2. Which chances do you see for the ongoing democratization of art? Is it possible to break out of the framework of market hierarchy and exclusive global representation?
The growth and preservation of any process depends on physical differentiation. It also depends on a heightened unity of the field. This is how I would characterize the rhizomatic essence of any community’s existence, no matter whether they are artists, activists etc. Note that we are not speaking of solidarity as a constant quality the community faces each motivation as it arises, forcing the community to change its vector of development each and every time. However, the ideology of “big events” or institutional success does not play any decisive role, in my opinion. I would characterize one of the Rhizomatic International’s attributes as the capacity for self-organized criticism. The combined effect of a multitude of small communities can break into the exclusiveness of global representation. Technological re-tribalization – the gradual reversion of communities into a tribal state, accompanied by a strong technological dominant is our time’s most important need. Without it, any progressive idea will inevitably become a decorative idiocy, once it takes its place at a trade-fair.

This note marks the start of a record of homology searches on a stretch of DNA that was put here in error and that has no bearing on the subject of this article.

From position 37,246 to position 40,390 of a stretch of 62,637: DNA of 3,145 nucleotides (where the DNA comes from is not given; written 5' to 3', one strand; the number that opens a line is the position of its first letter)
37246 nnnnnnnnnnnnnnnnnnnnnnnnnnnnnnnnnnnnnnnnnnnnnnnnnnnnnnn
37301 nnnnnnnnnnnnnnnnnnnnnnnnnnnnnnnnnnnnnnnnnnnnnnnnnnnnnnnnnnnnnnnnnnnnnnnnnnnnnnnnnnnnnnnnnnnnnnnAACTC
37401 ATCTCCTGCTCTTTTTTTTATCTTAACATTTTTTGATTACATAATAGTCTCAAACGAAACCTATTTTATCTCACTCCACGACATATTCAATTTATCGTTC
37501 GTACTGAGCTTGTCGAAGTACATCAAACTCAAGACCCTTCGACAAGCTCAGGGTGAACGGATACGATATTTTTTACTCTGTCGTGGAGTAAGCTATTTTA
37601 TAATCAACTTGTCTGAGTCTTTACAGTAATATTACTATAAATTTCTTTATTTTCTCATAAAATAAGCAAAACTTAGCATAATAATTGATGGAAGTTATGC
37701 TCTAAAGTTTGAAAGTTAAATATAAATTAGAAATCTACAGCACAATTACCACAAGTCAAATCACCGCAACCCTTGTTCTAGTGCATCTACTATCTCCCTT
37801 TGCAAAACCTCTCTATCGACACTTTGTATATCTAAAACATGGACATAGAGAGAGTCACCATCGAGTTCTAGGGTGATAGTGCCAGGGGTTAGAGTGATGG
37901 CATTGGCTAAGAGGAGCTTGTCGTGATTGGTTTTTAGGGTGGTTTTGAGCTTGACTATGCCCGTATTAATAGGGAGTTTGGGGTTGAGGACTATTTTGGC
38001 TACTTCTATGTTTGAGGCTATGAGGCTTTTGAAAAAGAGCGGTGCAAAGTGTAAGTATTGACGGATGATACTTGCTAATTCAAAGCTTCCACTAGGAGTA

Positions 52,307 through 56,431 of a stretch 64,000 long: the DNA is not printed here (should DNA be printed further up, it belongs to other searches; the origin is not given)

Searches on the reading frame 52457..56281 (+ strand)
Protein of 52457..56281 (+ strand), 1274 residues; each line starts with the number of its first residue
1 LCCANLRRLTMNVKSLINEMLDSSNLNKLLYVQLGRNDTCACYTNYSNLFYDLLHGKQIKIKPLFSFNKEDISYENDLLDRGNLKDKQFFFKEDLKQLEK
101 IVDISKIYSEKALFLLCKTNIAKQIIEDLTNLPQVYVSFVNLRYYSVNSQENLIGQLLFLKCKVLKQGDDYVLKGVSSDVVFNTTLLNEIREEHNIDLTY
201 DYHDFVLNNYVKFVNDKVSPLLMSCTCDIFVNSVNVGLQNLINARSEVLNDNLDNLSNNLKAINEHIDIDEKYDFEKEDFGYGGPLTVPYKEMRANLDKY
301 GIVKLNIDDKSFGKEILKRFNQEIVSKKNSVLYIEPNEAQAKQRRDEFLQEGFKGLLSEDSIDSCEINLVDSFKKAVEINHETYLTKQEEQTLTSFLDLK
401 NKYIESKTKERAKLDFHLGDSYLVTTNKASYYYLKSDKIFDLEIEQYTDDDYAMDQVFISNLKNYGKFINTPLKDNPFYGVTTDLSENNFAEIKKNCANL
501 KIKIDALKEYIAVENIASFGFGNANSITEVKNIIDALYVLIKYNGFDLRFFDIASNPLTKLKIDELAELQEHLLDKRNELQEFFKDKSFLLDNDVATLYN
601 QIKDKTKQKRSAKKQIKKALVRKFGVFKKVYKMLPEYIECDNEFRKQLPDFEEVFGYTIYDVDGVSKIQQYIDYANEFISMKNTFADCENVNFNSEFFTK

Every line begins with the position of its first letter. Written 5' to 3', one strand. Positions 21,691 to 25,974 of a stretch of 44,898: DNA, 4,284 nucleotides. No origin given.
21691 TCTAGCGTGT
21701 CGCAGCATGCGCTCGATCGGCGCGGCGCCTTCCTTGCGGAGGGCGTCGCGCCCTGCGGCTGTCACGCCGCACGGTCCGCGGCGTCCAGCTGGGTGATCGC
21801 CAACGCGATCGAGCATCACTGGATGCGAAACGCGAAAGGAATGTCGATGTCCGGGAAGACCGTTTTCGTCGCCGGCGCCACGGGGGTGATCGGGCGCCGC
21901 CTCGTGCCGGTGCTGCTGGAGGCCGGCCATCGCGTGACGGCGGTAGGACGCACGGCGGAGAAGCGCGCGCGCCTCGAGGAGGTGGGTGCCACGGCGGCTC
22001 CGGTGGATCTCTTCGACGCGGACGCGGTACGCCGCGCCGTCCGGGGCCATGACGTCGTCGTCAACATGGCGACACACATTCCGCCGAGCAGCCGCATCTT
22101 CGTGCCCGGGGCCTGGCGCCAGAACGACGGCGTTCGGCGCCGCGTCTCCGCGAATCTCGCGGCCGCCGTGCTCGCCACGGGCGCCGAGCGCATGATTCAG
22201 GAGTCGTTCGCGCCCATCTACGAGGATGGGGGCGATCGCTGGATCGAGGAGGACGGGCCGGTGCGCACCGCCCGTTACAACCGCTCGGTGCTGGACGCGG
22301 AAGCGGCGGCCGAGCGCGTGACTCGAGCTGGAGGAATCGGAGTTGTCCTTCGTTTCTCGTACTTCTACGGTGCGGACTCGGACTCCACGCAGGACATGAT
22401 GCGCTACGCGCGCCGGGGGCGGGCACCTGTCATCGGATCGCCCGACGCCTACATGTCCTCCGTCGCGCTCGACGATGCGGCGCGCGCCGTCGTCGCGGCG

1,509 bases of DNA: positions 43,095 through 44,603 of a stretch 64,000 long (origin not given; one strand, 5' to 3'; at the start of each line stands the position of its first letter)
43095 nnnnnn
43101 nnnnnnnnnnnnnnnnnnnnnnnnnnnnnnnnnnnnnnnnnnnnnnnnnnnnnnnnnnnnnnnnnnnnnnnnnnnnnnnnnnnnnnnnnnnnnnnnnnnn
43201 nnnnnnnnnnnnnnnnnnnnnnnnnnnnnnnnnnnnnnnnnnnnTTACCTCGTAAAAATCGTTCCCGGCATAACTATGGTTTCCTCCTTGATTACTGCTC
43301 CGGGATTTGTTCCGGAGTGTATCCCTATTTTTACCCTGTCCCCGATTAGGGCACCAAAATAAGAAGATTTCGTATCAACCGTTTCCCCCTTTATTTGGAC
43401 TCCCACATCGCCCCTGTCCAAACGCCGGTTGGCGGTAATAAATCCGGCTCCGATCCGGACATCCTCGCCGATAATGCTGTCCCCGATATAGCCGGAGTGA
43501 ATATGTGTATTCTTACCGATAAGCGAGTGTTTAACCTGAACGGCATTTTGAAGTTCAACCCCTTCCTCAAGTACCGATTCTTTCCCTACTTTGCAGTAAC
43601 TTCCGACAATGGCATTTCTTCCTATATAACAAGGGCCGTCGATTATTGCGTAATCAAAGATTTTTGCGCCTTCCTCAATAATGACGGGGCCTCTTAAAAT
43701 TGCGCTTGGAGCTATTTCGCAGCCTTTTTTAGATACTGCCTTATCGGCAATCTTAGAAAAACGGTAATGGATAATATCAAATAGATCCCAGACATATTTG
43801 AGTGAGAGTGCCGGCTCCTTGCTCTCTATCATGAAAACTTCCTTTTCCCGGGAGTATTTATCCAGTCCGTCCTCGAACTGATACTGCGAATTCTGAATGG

3. How important is it today to stop the conveyors of big events, opting instead for internationalist work on location?